Right after I posted, it occurred to me that maybe I misread your question. Laziness and life prevented me from exploring it myself. I figured you'd tell me so.

The process of determining what kind of punishment, to an individual, is based on what that individual had done and what laws have been passed in dealing with those crimes. By no means should laws or punishment should reflect what people may think would deter crime. They seem like two different subjects that should never be considered when making laws. The best example I can think of, of just how horribly wrong things can go when considering laws that are suppose to deter a certain crime is the war on drugs.
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Re: Death Penalty

Post by Rob Lister » Thu Jan 03, 2013 12:36 am

Hex wrote:
Rob Lister wrote:
2) Should punishment play any role in our judicial system absent evidence it would deter crime?


So I'm thinking you may have misread the question. Having reread it, did you have a reply?

Right after I posted, it occurred to me that maybe I misread your question. Laziness and life prevented me from exploring it myself. I figured you'd tell me so.

The process of determining what kind of punishment, to an individual, is based on what that individual had done and what laws have been passed in dealing with those crimes. By no means should laws or punishment should reflect what people may think would deter crime. They seem like two different subjects that should never be considered when making laws. The best example I can think of, of just how horribly wrong things can go when considering laws that are suppose to deter a certain crime is the war on drugs.


I'm not sure how to read an answer into your response; it doesn't appear directly. This struck me:
By no means should laws or punishment should reflect what people may think would deter crime.


Minor typo stricken for the purpose of conveying how I read it.
If I'm reading that right, deterrence should not even be considered in the making of a law, much less the penalty for breaking it. Do I have that right? I think most folks--law makers especially--would make deterrence the number one priority. Why else write the law, if not for deterrence?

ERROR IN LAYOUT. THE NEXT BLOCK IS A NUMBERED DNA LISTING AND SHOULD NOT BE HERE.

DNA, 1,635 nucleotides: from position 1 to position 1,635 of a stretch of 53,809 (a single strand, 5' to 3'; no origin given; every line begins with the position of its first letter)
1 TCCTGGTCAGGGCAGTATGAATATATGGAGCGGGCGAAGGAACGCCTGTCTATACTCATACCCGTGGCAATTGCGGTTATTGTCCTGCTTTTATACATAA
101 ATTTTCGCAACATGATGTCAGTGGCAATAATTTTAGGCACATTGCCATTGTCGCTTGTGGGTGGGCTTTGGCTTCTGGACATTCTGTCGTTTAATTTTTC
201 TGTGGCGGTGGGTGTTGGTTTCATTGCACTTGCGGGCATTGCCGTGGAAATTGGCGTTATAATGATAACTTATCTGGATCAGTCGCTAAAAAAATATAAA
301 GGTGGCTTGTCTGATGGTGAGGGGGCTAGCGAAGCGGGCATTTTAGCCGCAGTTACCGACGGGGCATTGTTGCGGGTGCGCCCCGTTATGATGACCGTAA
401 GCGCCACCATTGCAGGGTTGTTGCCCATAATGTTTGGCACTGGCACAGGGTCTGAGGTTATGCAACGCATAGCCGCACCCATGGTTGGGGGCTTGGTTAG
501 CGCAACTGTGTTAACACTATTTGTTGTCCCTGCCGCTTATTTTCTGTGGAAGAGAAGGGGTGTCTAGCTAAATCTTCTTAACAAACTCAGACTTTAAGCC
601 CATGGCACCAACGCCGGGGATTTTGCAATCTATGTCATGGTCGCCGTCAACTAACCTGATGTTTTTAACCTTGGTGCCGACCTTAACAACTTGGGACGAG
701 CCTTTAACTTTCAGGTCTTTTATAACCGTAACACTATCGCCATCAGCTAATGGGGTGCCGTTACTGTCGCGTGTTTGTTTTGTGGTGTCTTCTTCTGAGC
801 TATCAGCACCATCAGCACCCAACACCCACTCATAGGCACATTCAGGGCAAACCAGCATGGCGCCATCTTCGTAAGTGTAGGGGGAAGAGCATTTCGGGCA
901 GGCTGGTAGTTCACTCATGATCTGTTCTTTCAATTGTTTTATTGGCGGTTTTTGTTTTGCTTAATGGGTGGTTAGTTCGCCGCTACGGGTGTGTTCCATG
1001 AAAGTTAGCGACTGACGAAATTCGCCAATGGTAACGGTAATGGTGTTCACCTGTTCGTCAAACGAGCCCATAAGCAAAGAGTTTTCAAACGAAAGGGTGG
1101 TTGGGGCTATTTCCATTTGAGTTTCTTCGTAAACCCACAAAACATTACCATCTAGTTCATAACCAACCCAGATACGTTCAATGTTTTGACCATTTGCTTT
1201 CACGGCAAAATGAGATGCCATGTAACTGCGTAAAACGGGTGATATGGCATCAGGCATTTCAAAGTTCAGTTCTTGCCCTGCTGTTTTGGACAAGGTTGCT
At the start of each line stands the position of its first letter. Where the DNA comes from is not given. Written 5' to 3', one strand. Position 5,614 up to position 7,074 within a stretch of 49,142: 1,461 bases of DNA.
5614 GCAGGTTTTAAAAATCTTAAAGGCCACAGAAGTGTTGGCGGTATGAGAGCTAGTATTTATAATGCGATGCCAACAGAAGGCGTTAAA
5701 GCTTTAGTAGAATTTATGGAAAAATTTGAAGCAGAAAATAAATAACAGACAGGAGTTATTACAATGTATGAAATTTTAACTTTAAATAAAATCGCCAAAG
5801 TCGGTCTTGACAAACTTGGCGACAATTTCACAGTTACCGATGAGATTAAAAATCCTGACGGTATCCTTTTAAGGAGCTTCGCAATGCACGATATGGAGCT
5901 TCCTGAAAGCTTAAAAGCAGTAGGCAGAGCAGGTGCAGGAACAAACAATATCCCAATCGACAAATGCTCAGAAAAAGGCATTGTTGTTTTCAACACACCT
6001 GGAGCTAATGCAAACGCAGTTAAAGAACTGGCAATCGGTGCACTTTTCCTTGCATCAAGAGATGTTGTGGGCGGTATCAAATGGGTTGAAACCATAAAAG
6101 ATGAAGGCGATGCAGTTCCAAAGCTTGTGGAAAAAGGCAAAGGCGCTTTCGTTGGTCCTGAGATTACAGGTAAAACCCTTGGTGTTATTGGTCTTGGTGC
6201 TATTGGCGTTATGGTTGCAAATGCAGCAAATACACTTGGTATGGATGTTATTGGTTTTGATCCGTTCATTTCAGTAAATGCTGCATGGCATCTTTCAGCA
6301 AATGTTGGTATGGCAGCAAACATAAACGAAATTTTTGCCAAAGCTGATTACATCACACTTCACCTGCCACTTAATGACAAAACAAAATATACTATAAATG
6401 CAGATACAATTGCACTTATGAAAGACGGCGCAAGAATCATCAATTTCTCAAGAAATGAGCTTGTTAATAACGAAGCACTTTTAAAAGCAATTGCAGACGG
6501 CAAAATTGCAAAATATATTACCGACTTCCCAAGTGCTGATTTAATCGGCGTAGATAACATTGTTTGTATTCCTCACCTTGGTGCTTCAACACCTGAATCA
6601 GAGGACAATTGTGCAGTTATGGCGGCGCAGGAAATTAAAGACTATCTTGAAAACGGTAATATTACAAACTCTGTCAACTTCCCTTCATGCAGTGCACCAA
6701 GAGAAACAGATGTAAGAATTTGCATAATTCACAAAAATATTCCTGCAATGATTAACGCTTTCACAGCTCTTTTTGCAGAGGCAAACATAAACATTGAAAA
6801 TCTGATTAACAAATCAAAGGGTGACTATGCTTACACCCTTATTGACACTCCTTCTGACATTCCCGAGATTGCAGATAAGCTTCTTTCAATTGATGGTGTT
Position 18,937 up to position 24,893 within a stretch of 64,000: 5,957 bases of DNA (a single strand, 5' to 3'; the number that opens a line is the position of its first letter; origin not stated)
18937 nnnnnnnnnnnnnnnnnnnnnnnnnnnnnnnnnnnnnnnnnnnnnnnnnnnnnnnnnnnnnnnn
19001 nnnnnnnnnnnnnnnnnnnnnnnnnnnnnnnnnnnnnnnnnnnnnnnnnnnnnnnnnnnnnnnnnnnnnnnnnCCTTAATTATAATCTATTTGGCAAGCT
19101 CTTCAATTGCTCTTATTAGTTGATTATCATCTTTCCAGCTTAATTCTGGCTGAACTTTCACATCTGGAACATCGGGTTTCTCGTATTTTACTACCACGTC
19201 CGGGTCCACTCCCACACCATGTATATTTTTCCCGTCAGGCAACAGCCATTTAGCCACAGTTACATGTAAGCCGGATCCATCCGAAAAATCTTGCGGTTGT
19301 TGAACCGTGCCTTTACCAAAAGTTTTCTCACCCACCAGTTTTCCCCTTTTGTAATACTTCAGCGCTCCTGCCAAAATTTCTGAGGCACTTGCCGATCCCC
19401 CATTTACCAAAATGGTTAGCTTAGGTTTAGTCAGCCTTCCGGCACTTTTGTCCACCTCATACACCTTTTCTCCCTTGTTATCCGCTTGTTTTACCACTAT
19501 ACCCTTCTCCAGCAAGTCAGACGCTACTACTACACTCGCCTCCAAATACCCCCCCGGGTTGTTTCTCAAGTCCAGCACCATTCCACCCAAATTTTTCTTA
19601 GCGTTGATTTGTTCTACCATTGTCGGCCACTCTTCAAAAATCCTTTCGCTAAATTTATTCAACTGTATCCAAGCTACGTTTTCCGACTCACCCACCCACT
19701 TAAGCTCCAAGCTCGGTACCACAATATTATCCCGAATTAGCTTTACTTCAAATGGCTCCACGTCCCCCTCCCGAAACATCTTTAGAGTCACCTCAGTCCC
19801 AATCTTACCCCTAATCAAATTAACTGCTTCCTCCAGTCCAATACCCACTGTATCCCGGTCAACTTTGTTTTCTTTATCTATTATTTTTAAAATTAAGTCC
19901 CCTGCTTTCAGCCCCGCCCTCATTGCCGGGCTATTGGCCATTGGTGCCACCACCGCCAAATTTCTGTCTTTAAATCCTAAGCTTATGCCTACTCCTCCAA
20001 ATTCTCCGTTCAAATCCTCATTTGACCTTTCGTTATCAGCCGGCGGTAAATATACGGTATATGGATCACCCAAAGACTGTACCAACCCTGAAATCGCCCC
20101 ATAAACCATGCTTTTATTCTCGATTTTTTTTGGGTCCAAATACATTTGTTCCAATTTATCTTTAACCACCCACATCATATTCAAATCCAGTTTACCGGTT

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Re: Death Penalty

Post by nmblum88 » Thu Jan 03, 2013 1:06 am

Poodle wrote:Misquoting Dickens should be a capital offence.

"If the law supposes that ... the law is a ass - a idiot."

Not "an ass".

Really!


Lucky you... if the offense to the wit of Dickens is the only thing that caught your eye and engaged your own ire (I assume that the suggestion of "captal offence" reflects some degree of ire).
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Re: Death Penalty

Post by Hex » Thu Jan 03, 2013 6:05 am

By no means should laws or punishment should reflect what people may think would deter crime.


Rob Lister wrote:Minor typo stricken for the purpose of conveying how I read it.
If I'm reading that right, deterrence should not even be considered in the making of a law, much less the penalty for breaking it. Do I have that right? I think most folks--law makers especially--would make deterrence the number one priority. Why else write the law, if not for deterrence?

I'm saying it can be misguided. Making laws is a system of creating a "civilized" society. Laws have a natural by-product of deterrent. The crux of the problem becomes what I made bold. Like the war on drugs as my example. People made the law(s) about drugs with the perception that it was going to solve all the problems with drugs, otherwise why pass them? Passing harsh laws against minor drug charges has solved nothing. Putting all this money into the "war" is taking away money for preventative initiatives or helping those that want and need help. It is just filling up jails and making the government feel good about themselves and roll out a "big" drug bust occasionally to show the public how good the war is going, when in reality they are losing it. Even after all this time the government is either in total denial on how things are going or just downright refusing to fix what is broken. This "war on drugs" has been going on since the 1970's because it is "what people think". No body bothered to have a comprehensive look at the drug culture and what would be most effective. Just throw some antiquated laws at it and hope it goes away.

See how this was problem solving and not a deterrent? Subtle difference but a difference.

Hope that helped, cause I don't know how else to put it. ;)
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Re: Death Penalty

Post by Major Malfunction » Thu Jan 03, 2013 6:37 am

So, Rob, let's put it this way...

If you were wearing the black hood, and knew without reasonable doubt that the person on the chopping block was innocent of the charges levied against him, because maybe you'd spent the whole night together in your bed, you'd be quite happy to swing the axe.
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Re: Death Penalty

Post by ALF » Thu Jan 03, 2013 4:06 pm

Still no answer: Is violent antisocial behaviour (rape, murder, etc) the result of sick minds or of some kind of 'evil' that occupies some minds and not some others.

If it is a mental disease, I can understand that.